Ursula K. Le Guin on art and “Freedom”

Ursula K. Le Guin. Photo by Marion Wood Kolisch/National Book Foundation

Ursula K. Le Guin. Photo by Marion Wood Kolisch © 2014, publicity photo from Ursula K. Le Guin site

American author Ursula K. Le Guin on Wednesday slammed the U.S. publishing industry’s “ignorance and greed,” and issued a cri de coeur. She spoke out for artists in a world where “hard times are coming” and writers will be needed to offer hope and freedom, and “see through our fear-stricken society and its obsessive technologies to other ways of being.”

Le Guin won this year’s prestigious Medal for Distinguished Contribution to American Letters, given by the U.S. National Book Foundation to recognize “individuals who have made an exceptional impact on this country’s literary heritage.”

The award was announced in September, but presented at a gala on Wednesday, and Le Guin’s frank acceptance speech is garnering global attention for its demand for action. “The profit motive often is in conflict with the aims of art,” she said. “We live in capitalism. Its power seems inescapable. So did the divine right of kings.”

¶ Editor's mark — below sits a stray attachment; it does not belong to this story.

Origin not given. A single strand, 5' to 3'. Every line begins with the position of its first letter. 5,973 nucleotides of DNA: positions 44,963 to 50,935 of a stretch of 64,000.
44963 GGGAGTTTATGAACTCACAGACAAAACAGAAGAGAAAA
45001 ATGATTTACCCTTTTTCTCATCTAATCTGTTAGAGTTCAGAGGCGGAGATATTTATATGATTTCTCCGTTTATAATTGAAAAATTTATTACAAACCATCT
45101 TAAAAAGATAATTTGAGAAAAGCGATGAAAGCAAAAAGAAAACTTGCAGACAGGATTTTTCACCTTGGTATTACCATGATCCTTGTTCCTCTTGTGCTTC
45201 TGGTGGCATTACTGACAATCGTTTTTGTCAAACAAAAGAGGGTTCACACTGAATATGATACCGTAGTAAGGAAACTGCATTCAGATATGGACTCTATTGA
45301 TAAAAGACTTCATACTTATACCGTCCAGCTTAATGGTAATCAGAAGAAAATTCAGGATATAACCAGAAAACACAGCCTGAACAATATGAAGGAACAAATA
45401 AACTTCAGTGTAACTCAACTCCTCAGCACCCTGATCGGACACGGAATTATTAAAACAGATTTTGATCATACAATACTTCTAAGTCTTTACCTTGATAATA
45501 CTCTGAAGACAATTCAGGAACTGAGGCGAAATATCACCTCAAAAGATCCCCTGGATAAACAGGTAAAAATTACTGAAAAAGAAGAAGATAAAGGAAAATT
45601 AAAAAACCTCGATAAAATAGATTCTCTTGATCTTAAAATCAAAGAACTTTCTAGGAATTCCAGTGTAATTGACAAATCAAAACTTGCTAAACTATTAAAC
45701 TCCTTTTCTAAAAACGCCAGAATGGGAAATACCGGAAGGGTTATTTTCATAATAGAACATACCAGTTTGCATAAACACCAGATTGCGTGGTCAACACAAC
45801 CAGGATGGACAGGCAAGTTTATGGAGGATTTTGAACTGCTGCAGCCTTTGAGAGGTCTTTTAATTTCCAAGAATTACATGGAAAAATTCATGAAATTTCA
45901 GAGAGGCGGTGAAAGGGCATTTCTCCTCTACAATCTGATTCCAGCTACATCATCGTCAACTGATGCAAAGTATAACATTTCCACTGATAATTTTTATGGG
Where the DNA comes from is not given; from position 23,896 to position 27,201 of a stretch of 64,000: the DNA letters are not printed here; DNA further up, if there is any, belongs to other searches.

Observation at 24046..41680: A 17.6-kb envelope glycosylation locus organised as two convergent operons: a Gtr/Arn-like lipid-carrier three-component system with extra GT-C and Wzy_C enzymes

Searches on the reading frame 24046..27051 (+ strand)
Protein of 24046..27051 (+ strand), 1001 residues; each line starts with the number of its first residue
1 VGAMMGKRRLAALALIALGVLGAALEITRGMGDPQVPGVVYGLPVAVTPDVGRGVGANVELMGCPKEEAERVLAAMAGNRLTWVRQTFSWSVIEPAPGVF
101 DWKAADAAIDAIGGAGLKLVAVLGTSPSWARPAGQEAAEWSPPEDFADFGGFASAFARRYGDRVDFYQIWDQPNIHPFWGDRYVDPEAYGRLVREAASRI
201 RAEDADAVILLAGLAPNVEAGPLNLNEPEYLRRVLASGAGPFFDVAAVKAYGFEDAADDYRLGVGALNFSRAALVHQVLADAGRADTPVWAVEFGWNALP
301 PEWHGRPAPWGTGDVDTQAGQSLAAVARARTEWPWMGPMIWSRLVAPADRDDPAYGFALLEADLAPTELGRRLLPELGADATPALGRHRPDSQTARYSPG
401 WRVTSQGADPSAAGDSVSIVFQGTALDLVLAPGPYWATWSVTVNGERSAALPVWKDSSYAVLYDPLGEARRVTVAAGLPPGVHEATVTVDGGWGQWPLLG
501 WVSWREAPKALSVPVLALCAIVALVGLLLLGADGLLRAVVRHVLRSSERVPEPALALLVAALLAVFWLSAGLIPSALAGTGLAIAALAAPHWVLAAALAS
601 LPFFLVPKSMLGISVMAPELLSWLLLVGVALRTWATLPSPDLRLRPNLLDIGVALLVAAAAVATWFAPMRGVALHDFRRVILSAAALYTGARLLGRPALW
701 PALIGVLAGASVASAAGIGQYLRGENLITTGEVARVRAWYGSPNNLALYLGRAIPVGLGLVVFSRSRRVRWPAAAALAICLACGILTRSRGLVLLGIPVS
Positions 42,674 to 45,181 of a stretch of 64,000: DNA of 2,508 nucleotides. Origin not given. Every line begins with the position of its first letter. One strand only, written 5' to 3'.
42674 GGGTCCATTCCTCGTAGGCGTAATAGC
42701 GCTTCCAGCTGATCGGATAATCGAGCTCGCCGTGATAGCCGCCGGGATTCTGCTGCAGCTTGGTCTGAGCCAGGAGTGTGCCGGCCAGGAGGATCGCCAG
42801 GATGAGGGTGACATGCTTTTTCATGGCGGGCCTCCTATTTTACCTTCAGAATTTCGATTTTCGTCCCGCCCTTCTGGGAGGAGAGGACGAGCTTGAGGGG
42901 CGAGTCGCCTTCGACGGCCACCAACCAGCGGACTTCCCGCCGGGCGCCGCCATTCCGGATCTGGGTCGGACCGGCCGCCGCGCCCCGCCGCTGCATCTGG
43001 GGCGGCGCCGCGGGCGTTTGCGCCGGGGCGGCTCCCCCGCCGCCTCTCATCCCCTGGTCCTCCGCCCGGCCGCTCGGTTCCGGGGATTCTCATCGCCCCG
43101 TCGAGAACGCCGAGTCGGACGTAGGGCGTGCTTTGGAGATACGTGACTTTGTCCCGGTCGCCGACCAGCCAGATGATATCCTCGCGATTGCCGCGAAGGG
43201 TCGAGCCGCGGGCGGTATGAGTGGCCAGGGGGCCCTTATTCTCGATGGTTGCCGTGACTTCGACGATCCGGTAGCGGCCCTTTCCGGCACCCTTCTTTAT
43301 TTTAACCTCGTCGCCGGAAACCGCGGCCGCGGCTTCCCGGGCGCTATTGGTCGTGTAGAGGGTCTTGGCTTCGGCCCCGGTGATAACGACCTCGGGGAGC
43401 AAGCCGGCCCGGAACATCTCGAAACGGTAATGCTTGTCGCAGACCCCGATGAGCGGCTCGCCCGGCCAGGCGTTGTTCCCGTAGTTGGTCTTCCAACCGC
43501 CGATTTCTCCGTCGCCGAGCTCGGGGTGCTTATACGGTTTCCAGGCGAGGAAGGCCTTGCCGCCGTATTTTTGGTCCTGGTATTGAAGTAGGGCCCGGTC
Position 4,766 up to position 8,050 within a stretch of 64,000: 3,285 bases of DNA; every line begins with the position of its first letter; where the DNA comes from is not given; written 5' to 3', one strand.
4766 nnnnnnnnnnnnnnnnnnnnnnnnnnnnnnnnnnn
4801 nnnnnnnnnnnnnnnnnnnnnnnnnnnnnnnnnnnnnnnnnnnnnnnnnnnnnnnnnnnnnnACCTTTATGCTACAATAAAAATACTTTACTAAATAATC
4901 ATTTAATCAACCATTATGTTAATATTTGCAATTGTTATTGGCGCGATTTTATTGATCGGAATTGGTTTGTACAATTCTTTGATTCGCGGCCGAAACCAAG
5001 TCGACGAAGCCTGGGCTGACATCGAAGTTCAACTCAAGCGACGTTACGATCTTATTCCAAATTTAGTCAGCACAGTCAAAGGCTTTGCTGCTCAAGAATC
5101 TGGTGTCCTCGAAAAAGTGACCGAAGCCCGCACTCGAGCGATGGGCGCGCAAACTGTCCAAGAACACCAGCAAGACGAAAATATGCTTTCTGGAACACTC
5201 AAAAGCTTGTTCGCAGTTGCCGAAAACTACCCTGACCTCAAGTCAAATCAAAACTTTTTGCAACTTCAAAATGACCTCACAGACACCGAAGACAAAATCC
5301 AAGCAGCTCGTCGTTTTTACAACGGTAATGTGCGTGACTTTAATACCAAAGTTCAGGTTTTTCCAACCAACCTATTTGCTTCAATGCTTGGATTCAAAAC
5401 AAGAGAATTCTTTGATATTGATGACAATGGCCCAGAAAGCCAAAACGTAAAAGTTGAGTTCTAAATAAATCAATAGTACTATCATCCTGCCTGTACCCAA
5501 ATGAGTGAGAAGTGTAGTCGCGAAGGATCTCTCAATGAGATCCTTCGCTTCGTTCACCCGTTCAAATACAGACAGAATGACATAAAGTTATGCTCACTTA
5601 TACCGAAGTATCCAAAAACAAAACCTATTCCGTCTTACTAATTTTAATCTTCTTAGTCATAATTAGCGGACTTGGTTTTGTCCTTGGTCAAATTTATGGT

… Click here for a transcript and video of her speech: Verbatim: Ursula K. Le Guin’s call to action (no charge*)

 

 

 

 

 

 *You’ll find lots of great free stories inside our site, but much of our original work is behind a paywall — we do not sell advertising, and reader payments are essential for us to continue our work. Journalism to has value, and we need and appreciate your support (a day pass is $1 and a subscription is less than a cup of coffee). 

Facts and Opinions is an online journal of select and first-rate reporting and analysis, in words and images: a boutique for slow journalism, without borders. Independent, non-partisan and employee-owned, F&O performs journalism for citizens, funded entirely by readers. We do not carry advertising or solicit donations from foundations or causes.

  

 

This entry was posted in Current Affairs, Gyroscope.